The Society’s May lecture entitled “DARWIN AND THE FOSSIL RECORD” was given by Professor Richard Fortey of the Natural History Museum, London.  His talk covered the history of life on earth over the last 3.5 billion years and how much our knowledge had advanced since 1859 when Darwin had published his book ‘The Origin of Species’.

Darwin had realized the limitations of the fossil records, and was not hopeful that many previous life forms would have been preserved, or could be found.  He was shown to be too pessimistic, as the discovery of archaeopteryx (a link between the extinct dinosaurs and birds in 1861), proved the existence of missing links.  Since then, the fossil record has revealed many intermediate forms. The most important of these are the break-through in evolution which crosses thresholds, for example the ability of life to adapt from sea to land.  Fish have been found that have not only lungs, but also a bony skeleton in their fins resembling similar structures in land forms.

The earth is 4.5 billion years old, and the earliest rocks to show simple life forms are approximately 3.5 billion years old. These early rocks found in Greenland, contain primitive cyanobacteria, which are capable of capturing the energy in sunlight and, by absorbing carbon dioxide and giving off oxygen, sustain their own existence.  Similar organisms still exist in the form of stromatolytes found in tropical parts of the world.

Gradually by 620 million years ago, many simple soft bodied animals had appeared which took advantage of the increased oxygen produced in the previous 2 billion years.  These were the ediacarans. Darwin knew nothing of these, and presumed that life had started in Cambrian times 545 million years ago when, with global warming, there was an explosion of life forms with the appearance of a great variety of shelled and jointed animals in the seas.  Although many of these have become extinct, some of their descendants still exist to this day.

Professor Fortey then gave several examples of missing links found since Darwin’s time, notably the appearance in Africa of Australopitherus – a link between the many ape like species which had lived in the drift valley of Africa and modern man, caused by dramatic climate change from tropical forests to open grassland five million years ago.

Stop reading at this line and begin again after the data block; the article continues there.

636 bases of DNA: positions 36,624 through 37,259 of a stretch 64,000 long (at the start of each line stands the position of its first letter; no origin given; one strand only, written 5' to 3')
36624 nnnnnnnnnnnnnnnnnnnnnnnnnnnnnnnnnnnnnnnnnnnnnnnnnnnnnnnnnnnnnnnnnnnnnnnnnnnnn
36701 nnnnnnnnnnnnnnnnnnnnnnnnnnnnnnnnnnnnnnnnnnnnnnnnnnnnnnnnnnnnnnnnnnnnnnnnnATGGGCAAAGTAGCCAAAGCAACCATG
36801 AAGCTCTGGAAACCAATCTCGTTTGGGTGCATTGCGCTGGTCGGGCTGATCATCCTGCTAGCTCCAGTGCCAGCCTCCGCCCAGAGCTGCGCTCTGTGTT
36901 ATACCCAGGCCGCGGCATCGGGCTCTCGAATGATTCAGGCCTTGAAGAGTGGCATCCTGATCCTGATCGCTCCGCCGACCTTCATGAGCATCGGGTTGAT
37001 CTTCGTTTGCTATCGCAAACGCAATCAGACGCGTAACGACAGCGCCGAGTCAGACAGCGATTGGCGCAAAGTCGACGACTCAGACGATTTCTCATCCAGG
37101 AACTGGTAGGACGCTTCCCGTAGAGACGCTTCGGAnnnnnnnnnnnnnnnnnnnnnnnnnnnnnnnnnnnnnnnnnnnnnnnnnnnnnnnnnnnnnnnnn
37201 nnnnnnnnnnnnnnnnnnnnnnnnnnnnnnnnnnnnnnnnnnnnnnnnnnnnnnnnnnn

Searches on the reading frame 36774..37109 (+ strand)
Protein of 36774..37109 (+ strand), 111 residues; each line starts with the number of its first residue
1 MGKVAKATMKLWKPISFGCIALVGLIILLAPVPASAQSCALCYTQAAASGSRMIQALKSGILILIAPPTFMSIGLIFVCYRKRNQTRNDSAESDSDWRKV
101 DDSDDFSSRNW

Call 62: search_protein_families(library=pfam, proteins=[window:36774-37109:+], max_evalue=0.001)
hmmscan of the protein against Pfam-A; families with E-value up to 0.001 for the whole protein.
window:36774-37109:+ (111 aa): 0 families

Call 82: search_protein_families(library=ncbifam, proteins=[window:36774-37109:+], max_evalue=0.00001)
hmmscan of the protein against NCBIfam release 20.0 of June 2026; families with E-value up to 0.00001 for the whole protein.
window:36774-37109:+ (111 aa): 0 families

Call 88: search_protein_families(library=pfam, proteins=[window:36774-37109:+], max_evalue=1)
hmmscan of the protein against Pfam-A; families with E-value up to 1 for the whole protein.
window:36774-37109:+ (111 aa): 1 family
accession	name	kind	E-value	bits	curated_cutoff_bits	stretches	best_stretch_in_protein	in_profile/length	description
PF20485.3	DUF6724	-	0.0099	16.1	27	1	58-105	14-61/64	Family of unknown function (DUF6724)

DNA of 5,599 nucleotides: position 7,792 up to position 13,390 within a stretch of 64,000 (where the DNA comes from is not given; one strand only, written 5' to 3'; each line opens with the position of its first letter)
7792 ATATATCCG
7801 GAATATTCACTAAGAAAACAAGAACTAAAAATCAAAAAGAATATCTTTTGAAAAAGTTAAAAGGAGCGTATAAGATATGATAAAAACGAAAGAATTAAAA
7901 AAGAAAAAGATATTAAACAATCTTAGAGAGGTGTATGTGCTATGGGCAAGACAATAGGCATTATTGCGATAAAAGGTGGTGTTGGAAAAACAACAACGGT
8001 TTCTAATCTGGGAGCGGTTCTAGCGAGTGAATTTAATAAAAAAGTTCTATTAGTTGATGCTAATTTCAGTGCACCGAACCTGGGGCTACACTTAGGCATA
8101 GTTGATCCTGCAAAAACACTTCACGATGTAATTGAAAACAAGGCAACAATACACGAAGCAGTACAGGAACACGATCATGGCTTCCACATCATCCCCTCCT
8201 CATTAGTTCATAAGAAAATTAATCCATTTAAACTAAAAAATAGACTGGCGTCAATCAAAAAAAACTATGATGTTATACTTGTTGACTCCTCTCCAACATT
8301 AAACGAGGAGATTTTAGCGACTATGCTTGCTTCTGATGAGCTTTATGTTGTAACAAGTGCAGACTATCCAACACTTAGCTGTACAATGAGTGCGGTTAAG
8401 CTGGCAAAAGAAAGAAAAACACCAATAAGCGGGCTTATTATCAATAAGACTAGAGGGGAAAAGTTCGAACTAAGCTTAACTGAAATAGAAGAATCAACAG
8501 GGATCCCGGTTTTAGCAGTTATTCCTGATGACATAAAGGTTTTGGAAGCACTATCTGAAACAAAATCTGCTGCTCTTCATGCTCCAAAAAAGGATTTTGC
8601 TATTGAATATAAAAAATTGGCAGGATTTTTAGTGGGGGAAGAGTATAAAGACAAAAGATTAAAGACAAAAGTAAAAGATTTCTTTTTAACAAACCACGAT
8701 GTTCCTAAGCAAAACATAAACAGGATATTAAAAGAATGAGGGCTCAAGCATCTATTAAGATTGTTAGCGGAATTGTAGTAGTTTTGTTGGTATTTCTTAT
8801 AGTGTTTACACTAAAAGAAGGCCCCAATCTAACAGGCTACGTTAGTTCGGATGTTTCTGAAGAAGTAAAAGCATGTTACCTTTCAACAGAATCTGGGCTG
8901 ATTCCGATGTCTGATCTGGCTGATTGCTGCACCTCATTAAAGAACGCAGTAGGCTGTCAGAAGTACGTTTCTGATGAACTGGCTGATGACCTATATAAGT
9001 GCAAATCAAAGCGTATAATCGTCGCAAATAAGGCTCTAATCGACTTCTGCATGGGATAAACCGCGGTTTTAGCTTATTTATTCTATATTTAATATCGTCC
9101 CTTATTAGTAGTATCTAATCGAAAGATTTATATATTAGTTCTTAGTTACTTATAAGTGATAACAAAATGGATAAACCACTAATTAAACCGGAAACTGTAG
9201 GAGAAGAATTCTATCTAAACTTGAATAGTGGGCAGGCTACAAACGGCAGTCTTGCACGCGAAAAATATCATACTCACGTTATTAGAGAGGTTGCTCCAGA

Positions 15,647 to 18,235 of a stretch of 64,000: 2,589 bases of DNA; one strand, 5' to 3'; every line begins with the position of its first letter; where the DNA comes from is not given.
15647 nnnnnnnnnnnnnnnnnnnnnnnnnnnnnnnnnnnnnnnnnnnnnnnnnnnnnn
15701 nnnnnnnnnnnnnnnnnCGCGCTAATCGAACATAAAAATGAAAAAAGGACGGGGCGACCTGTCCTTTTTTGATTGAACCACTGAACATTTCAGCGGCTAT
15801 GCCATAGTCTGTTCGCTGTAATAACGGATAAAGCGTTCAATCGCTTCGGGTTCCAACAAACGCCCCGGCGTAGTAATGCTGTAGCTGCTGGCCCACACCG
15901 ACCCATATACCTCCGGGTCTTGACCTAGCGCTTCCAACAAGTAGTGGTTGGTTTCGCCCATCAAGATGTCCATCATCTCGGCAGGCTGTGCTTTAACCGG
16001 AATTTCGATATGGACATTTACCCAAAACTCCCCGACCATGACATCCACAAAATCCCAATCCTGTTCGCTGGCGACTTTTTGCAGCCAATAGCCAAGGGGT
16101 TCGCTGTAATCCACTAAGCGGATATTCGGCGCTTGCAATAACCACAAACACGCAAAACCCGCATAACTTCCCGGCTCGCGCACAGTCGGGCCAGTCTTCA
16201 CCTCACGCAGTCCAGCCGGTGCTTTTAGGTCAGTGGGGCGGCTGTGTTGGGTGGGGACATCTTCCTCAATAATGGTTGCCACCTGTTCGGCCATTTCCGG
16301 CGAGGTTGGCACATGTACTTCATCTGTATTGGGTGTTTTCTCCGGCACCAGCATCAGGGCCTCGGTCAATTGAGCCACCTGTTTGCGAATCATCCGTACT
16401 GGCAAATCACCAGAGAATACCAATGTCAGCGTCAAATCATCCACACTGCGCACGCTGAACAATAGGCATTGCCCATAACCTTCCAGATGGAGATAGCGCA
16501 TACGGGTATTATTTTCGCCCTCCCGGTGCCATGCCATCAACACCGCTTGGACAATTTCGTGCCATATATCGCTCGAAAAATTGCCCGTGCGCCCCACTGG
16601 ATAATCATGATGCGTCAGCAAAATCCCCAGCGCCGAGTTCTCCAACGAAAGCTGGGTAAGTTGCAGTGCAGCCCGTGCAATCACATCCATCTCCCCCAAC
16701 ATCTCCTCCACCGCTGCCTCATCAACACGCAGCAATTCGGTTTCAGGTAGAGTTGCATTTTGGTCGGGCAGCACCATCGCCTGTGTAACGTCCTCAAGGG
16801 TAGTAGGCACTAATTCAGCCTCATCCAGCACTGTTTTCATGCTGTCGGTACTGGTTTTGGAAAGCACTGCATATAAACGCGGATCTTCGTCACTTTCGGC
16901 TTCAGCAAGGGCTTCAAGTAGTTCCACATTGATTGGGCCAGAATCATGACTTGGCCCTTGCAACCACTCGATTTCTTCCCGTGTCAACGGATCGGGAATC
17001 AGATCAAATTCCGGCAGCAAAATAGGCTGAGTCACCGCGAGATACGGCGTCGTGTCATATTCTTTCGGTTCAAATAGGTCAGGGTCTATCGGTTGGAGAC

Despite dramatic changes of life forms, certain habitats seem to persist, for example forests and coral reefs.  The actual organisms inhabiting these ecosystems, change with time, but the reefs and the forests are still recognizable as a co-ordinated habitat.  

Prof. Fortey then went on to explain that several mass extinctions have taken place after severe environmental change, for example, extinction of the dinosaurs after the earth was struck by a meteorite.  These extinctions had often led to the success of more complex forms of life, thus crossing further thresholds.  The latest threshold to be crossed appeared to be increased intelligence of the mammals, compared with the dinosaurs they replaced.  This has culminated in consciousness in man.

One of the problems now to be faced is the disproportionate rise, all over the world, of humans with their demands for space and consumption of resources.  This could well lead to the extinction of many other species and ecosystems destroying not only our environment, but our own means of existence.

  1. T. T. Kolb (13.05.2010)
Date: Wednesday, 12 May 2010
Professor Richard Fortey
Natural History Museum
Download Report: darwin-and-fossils.pdf
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